Lomellina, the little Loire
Castles and abbeys
From the Visconti-Sforza Castle in Vigevano – where Ludovico “il Moro” Sforza, Duke of Milan and Count of Mortara, was born in 1452 – to Cozzo Castle, which in 1495 played host to Louis XII, King of France, who had travelled to Italy to claim the Duchy of Sforza from “il Moro”. The history of Lomellina is told through its castles, which since April 2018 have been the focus of the “Lomellina, the little Loire” tourist route, promoted by the Lomellina Landscape Ecomuseum (Ecomuseo del paesaggio lomellino).
Valle Lomellina Castle
Most of the castles are located in western Lomellina, between the rivers Sesia and Agogna: these territories represented the border area between the Duchy of Milan, which first belonged to the Visconti and then to the Sforza, the Dukes of Savoy and the Marquises of Montferrat. The towns of Sartirana, Valle, Cozzo and its hamlet Celpenchio, Pieve del Cairo, Mede and its hamlet Tortorolo, Frascarolo, Lomello, Galliavola, Gambarana, Torre Beretti, Castello d’Agogna, Robbio, Rosasco, Palestro, Olevano and Villanova di Cassolnovo were involved in the fortification process. In the eastern part of Lomellina, between the rivers Agogna and Ticino, you can find the castles of Vigevano, Valeggio, Alagna, Scaldasole, Gambolò, Garlasco, Parasacco and Gropello Cairoli. Most of these works of architectural heritage were built in the Visconti period, often by extending fortified structures built between the 10th and 14th centuries. They were then expanded in the Sforza period, up until the dynasty’s dissolution in the second half of the 15th and first half of the 16th century. Certain recurrent architectural elements can be identified, such as corbels supporting projecting structures and the saw-tooth brick decoration.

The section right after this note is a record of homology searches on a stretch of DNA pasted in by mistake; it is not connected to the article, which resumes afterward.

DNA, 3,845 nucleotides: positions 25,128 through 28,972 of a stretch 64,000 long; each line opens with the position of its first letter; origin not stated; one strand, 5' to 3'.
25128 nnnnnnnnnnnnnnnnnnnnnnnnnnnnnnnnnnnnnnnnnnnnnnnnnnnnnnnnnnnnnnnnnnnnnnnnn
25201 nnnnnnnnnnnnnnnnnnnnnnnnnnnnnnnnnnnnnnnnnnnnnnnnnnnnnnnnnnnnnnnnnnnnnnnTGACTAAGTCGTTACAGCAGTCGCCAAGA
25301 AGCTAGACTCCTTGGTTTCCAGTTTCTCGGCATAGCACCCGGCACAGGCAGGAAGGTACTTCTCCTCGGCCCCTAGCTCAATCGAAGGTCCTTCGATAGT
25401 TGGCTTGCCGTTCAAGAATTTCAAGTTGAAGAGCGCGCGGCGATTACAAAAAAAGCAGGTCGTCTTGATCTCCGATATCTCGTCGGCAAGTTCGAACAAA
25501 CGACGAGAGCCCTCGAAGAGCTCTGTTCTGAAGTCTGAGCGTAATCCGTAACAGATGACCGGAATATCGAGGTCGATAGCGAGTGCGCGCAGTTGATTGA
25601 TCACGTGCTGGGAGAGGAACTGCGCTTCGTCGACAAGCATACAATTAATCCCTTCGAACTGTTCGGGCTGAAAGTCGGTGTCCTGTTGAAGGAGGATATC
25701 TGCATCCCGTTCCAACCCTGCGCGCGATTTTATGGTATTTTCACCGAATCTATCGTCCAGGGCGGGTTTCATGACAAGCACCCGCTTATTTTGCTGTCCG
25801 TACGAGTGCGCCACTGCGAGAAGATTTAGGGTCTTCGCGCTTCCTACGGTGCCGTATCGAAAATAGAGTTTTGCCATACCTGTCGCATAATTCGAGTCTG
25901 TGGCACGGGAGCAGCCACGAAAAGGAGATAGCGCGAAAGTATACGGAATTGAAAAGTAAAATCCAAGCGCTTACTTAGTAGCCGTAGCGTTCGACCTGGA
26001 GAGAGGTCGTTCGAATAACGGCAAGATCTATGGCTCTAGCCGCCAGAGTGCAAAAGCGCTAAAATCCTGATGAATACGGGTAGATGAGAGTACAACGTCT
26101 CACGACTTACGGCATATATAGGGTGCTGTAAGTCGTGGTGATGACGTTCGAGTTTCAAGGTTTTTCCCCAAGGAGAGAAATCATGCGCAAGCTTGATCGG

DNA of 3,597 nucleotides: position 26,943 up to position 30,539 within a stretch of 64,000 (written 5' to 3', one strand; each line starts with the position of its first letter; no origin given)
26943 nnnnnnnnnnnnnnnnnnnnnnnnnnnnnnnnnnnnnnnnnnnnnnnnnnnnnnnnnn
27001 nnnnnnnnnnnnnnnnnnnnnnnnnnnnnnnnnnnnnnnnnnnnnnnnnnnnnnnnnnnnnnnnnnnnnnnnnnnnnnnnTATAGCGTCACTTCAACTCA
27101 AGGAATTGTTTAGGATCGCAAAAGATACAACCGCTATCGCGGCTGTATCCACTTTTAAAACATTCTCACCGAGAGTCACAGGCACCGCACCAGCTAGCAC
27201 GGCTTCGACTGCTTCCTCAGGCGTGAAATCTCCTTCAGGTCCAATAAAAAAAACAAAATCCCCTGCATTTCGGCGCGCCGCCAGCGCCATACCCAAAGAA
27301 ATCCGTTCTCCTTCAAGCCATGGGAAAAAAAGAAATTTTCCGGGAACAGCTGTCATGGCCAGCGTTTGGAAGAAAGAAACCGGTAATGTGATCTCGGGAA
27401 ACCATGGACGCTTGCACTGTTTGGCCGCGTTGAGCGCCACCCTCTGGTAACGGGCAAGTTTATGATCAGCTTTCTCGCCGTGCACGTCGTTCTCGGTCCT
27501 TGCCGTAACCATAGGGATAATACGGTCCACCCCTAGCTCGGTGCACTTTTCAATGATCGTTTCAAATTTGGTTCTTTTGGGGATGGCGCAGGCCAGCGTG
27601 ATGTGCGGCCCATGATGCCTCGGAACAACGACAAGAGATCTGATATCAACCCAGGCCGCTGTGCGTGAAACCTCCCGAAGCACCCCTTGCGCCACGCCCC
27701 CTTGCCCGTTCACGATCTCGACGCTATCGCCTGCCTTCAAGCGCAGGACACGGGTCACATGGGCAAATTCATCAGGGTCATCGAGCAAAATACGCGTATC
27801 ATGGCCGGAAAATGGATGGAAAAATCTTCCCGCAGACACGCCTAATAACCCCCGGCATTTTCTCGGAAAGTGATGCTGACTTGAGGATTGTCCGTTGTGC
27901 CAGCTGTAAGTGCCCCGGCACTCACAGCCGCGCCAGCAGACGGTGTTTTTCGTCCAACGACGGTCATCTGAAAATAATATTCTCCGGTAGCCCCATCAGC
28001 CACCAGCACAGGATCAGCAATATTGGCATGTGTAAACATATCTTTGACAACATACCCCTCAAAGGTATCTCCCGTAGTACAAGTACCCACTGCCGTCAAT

Beccaria Castle of Pieve del Cairo
Isimbardi Castle of Castello d’Agogna
The other important examples of medieval architecture in Lomellina are its abbeys. Between the 9th and 15th centuries, Mortara and Breme controlled an impressive number of priories, abbeys, parishes, provostries, churches and hospitals. Popes, kings and emperors repeatedly granted their supreme protection. The Mortariense Order was founded in 1080 by the aristocratic Adam of Mortara, who built a monastery and a church dedicated to the Holy Cross of Christ in the town. In 1448, the Mortariensi were incorporated into the Lateran Canons. The Benedictine abbey of San Pietro in Breme was founded in the 10th century by monks from the abbey of Novalesa, destroyed by the Saracens. This led to the founding of the Bremetense Order, which was one of the most powerful in Europe between the 11th and 16th centuries. In 1542, the Benedictines moved to the hermitage of Sant’Alberto di Butrio, replaced by the Olivetan Congregation.
It is still possible to visit the Carolingian abbey of Sant’Albina in Mortara, which was run by the Augustinian monks of Tours, the Cluniac abbey of San Valeriano in Robbio, Santa Maria di Acqualunga in Frascarolo and the Cistercian abbey of San Pietro di Erbamara in Cergnago.